Every night, Sandra Machuca, 54, and her five granddaughters sleep together in their living room, on guard in case someone tries to break in.
Machuca’s two-bedroom apartment in east-central Fresno has more health and safety violations than she can name in one breath. The most worrisome is her front door, which doesn’t shut all the way while the lock hangs limply off the door frame. Her home is also infested with bed bugs and cockroaches, has a leaky water cooler, numerous holes in the walls, only one working stove burner, clogged sink pipes and faulty electrical wiring.
“Anybody could come in here and take what little I have,” she said.
Machuca’s apartment complex is the first to come under the sights of a new code enforcement strike team that Fresno officials hope will force landlords to fix substandard housing. Under the city’s new directive, apartments that have had the highest number of code complaints, fire and police calls are being tagged for inspections. Landlords must either correct problems or face receivership and possibly criminal charges.
City officials converged at the 15-unit complex on East Clay Avenue, just east of Highway 168, around 11 a.m. Tuesday. City Manager Bruce Rudd said he hopes apartment complex owners will take notice of the new strict policy and maintain properties without the city forcing them to do so.
A small toddler wandering around an open stove is totally unacceptable. And this is going to be stopped.
City Manager Bruce Rudd
At a nearby apartment, Nacoyia Polite and Dashawn Rogers, both 19, kept warm despite their broken heater by turning on the oven. They moved into the two-bedroom apartment with their two children, Polite’s mother and her mother’s infant last month. Polite said the ceiling water cooler vent leaks, two of their stove burners don’t work and there’s enough space between the front door and wall to stick a finger in and pop open the top lock. The ceiling in her bedroom looks like it could cave in at any moment.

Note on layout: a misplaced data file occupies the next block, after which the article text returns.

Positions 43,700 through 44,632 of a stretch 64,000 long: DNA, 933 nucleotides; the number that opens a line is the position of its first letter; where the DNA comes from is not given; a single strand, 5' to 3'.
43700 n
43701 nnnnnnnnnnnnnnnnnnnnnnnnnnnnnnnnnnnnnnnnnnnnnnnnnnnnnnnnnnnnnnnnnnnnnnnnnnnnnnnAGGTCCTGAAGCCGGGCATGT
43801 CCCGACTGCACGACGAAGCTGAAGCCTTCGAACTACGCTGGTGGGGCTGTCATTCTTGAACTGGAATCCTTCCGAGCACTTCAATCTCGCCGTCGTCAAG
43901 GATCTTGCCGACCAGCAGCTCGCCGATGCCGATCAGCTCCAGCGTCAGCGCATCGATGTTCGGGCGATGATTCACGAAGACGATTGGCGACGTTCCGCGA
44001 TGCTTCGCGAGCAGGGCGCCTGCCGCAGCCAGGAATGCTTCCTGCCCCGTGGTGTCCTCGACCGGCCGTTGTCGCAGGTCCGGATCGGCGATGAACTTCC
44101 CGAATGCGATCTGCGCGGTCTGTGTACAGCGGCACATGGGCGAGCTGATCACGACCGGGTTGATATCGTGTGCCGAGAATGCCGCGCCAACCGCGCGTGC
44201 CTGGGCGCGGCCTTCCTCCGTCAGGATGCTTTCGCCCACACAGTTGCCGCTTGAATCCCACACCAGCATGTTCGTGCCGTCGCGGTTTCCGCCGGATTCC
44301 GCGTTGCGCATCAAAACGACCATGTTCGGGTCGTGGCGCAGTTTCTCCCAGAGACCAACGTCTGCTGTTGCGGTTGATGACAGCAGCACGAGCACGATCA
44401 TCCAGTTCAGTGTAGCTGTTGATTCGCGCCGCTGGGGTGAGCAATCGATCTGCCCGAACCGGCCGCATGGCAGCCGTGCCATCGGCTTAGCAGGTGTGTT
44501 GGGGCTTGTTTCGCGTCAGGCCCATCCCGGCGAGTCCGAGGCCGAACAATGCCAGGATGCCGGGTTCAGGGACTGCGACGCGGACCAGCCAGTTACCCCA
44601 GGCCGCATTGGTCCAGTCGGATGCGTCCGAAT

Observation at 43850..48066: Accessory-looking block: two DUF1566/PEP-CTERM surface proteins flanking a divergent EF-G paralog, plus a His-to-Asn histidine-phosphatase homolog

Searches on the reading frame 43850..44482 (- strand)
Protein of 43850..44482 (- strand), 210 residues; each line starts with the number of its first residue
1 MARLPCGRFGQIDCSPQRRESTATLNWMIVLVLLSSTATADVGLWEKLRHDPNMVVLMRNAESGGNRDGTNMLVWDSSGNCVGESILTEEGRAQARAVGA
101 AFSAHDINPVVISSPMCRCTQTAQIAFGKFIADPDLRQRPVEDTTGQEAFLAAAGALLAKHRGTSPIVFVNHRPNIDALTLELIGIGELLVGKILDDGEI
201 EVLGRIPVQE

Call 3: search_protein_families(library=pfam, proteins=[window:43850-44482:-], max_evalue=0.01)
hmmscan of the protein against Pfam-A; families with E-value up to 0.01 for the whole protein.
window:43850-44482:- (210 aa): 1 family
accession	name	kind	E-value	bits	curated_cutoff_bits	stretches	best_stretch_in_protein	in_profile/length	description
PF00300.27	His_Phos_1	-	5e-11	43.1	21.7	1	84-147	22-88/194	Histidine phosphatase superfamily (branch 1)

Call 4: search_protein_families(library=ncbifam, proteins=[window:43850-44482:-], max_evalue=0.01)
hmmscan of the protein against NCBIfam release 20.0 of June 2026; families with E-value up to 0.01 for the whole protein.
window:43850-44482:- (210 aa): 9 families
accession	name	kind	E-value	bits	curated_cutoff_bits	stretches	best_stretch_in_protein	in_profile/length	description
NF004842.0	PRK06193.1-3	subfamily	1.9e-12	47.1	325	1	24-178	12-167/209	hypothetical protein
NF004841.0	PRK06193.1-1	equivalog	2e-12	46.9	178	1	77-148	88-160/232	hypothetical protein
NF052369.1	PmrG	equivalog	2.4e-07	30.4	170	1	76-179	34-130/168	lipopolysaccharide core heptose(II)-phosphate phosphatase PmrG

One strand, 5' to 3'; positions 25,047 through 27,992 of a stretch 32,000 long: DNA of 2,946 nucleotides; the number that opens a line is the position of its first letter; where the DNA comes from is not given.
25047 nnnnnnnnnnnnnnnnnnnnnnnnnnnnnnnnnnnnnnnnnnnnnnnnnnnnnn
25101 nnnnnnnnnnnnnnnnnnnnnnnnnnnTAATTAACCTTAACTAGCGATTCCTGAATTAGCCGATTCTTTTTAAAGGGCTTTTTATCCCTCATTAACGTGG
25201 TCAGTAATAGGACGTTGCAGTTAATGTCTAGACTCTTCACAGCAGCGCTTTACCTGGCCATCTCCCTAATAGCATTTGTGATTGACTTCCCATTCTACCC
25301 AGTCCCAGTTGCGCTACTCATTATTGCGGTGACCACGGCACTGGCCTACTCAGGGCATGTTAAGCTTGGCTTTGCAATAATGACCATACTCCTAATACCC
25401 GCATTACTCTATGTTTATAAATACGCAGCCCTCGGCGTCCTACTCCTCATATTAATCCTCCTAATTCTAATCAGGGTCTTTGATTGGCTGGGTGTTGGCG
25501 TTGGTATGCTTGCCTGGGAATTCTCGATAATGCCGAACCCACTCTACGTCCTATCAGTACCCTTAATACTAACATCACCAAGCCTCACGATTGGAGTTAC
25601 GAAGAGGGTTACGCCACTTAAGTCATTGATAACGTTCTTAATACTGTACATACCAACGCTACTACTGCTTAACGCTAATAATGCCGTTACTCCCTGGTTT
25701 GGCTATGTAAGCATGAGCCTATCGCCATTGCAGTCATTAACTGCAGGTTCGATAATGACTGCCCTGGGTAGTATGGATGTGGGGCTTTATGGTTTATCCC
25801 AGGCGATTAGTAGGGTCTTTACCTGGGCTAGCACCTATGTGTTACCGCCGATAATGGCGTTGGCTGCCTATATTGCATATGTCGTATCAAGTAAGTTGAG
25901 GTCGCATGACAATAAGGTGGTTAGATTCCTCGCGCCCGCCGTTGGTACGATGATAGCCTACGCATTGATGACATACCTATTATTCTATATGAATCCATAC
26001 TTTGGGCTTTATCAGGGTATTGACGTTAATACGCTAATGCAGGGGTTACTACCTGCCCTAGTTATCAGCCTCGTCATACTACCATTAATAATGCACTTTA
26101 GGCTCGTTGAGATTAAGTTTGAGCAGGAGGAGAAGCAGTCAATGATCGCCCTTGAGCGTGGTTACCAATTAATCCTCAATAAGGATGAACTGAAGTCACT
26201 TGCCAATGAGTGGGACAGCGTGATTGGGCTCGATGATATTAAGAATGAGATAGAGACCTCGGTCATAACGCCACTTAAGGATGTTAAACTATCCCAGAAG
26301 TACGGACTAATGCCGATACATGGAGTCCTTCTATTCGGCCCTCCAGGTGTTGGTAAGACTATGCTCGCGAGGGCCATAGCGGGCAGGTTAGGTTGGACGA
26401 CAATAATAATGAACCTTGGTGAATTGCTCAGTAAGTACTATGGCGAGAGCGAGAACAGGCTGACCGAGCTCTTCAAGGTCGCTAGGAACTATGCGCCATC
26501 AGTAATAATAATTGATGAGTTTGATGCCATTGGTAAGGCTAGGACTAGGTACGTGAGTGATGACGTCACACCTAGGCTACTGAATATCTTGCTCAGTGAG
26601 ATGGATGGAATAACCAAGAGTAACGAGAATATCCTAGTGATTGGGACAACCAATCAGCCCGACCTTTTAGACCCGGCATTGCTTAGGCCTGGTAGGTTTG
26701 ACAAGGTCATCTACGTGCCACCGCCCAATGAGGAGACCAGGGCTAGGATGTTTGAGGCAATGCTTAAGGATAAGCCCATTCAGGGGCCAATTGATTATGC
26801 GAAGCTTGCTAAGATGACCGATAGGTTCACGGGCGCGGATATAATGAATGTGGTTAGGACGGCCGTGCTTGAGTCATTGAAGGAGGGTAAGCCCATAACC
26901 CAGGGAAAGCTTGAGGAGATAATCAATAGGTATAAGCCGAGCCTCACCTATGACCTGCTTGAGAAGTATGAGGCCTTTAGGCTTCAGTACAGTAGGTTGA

Rogers said mildew throughout the apartment has worsened his asthma and his son’s bronchitis. Polite’s 9-month-old brother, Kollin Jackson, got bronchitis soon after moving in.
“I blame it on the apartment,” Polite said.
City spokesman Mark Standriff said the property owner is Guillermo Fernandez of Tulare, but Fresno County assessment records show the owner of the apartment complex is Guadalupe Fernandez of Tulare. Neither Fernandez was able to be reached for comment.
The complex has a history of code violations, but it is not the worst on the city’s list of apartments to inspect, City Manager Bruce Rudd said. It was chosen to be the first inspected, however, because the city became aware of concerns that had to be addressed and for its size, he said.
In the next couple of weeks, larger complexes will be inspected, Rudd said. The city is documenting the inspections in the event that property owners sue, he said.
The mold and infestation of rodents and cockroaches found in the apartments came as no surprise, Rudd said, but Polite’s forced use of her cooking stove to heat her apartment was “nothing less than horrendous,” he said.
“A small toddler wandering around an open stove is totally unacceptable,” Rudd said. “And this is going to be stopped.”
Rudd said the city has $30,000 set aside to help relocate residents displaced by inspections. The city likely will find a new apartment for Polite and the family using some of those funds, he said.
The apartment complex will need extensive repairs, and Rudd said the city will make sure “this property owner realizes that business as usual is no longer acceptable.”